When I hear about budget restraints or cuts being the reason civics are not part of curricula in other states, I can only ask who is teaching our kids about freedom, individual responsibility and accountability. Who is positioning them so that they can acquire the knowledge, skills, and dispositions that are needed for effective democratic citizenship, civic knowledge and participation? These things are not passed down through some magical genetic code; they require that each generation of students learn them. And if they don't learn them, how are they passed on to their children?
The answer is clear as crystal. These kinds of subjects should be mandatory, more project-based programs should be implemented, and more educators and parents should emphasize civic responsibility. Our kids need to be exposed to this knowledge base before they are old enough to vote.
Now, I don't buy conspiracy theories that say this is all by design and that sheep make better citizens for those in power. That's crackpot stuff. But I do believe politicians have far too much leeway and leverage these days and in many instances are ignoring the Constitution, revoking habeas corpus, attacking our privacy, tapping our phones, tracking our whereabouts, passing restrictive laws on what we can eat or smoke, what we can wear when driving a vehicle, etc. Those with no grounding in the basics of civics simply don't understand how quickly and easily we'll lose many of the essential freedoms that we once took for granted. They need to get involved in the process, but if we don't teach them what the process is, they can in fact become sheep on a de facto basis.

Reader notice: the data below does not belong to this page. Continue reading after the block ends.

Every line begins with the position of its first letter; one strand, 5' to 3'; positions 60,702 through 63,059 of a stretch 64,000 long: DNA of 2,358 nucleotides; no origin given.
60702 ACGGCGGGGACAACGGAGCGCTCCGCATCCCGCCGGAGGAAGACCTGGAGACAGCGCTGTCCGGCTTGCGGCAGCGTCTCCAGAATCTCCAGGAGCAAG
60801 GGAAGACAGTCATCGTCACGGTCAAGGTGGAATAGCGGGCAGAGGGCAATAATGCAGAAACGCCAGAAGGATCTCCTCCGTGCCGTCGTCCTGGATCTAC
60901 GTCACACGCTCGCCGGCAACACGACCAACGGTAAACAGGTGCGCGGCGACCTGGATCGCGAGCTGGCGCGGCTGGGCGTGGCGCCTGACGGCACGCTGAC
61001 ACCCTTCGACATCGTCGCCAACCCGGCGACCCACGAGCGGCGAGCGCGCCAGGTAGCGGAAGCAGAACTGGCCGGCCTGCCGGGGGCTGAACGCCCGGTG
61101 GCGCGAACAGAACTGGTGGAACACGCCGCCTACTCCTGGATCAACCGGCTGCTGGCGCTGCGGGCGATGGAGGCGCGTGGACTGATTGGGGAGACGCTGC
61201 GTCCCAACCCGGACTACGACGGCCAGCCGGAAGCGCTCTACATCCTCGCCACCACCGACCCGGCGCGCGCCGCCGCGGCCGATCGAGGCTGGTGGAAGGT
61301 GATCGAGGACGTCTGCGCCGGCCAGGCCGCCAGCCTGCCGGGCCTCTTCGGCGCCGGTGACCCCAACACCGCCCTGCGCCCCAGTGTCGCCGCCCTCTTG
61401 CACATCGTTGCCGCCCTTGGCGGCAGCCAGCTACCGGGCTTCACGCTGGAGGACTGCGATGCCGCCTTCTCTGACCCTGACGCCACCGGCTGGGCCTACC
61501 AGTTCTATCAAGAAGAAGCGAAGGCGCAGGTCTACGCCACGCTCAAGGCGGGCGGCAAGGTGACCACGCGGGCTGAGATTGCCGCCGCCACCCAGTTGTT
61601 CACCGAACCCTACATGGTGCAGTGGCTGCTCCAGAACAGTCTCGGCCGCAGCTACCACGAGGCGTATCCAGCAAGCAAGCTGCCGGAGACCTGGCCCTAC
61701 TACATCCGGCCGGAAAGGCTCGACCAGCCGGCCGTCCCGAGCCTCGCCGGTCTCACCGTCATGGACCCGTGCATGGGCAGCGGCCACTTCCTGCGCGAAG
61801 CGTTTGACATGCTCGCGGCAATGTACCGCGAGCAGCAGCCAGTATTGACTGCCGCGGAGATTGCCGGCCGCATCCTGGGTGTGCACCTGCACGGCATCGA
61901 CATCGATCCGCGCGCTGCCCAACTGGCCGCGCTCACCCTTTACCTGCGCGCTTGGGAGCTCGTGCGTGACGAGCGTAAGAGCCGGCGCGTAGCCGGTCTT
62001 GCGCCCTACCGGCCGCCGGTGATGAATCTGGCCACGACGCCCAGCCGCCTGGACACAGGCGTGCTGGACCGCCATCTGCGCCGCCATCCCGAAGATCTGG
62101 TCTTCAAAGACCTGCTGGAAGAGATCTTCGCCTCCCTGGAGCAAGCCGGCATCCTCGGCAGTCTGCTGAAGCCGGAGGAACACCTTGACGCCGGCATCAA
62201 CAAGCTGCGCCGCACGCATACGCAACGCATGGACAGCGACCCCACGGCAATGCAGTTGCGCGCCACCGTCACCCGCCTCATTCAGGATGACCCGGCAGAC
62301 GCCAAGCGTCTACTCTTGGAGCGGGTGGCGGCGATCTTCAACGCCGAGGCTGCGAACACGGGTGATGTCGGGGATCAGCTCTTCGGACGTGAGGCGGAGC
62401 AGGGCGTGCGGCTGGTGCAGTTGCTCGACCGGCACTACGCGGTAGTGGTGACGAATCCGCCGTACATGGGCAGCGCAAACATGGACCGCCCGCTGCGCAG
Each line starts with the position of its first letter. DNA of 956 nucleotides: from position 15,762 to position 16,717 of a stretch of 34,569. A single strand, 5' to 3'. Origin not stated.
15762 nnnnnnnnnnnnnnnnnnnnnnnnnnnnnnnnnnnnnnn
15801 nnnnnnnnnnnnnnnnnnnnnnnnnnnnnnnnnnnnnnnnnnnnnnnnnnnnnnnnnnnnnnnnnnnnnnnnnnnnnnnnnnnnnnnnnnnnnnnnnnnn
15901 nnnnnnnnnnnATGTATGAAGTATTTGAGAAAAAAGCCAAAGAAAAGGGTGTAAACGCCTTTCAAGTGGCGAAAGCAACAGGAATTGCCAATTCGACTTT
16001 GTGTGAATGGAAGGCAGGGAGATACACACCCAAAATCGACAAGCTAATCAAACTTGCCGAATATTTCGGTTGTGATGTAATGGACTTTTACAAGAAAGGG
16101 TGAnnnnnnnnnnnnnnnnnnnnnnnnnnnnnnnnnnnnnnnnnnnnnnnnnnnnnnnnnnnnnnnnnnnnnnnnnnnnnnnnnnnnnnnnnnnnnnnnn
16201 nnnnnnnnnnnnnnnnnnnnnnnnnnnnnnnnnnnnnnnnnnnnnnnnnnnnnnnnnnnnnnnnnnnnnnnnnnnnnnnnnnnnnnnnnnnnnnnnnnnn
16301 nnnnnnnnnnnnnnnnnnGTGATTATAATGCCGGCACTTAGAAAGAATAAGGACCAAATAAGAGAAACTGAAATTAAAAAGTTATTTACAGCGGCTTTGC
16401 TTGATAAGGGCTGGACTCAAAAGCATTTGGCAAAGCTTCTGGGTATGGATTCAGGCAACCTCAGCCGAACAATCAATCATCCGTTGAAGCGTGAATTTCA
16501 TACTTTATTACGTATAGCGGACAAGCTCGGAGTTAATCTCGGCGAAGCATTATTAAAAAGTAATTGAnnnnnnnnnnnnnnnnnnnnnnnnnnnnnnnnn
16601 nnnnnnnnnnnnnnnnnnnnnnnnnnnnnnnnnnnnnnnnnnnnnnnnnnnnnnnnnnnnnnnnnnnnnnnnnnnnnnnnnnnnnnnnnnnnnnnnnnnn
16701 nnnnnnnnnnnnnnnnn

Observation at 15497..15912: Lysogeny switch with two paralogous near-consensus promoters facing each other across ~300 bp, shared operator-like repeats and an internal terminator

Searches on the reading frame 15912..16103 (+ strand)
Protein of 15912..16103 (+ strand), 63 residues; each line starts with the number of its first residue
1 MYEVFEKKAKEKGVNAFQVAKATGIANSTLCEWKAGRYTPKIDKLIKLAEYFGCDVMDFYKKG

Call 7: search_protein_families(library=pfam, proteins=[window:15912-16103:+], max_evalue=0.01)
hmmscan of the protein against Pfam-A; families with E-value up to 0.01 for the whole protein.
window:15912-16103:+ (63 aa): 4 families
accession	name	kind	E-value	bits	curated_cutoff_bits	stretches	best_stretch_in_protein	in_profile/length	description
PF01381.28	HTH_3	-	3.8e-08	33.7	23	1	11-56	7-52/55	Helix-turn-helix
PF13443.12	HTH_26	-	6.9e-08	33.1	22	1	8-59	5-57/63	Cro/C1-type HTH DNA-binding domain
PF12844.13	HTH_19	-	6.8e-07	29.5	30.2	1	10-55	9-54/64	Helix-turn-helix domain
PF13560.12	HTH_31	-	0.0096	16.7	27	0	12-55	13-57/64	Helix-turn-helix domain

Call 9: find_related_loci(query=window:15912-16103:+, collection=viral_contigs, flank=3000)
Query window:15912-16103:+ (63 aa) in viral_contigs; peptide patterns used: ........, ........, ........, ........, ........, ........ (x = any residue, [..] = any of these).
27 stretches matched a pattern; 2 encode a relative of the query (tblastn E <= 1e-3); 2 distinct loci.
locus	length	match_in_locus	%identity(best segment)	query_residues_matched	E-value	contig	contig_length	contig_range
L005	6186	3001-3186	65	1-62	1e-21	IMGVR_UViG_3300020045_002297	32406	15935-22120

There is some hopeful news. In some locales, young Americans are experimenting with new forms of civic engagement and are volunteering. Still, young people know less about formal government and politics than their predecessors did at the same age. There are any numbers of revealing studies on this subject; for example, "A Longitudinal Study about How Deliberating Controversial Issues in High School Courses Influences Civic Learning and Participation." Principal Investigator: Diana Hess, University of Wisconsin-Madison.
Still,those responsible for curricula should not fall prey to budgetary, bureaucratic and/or administrative requirements that continue to handicap and produce students who think the current way is the only best way. Make civics a mandatory part of the curriculum.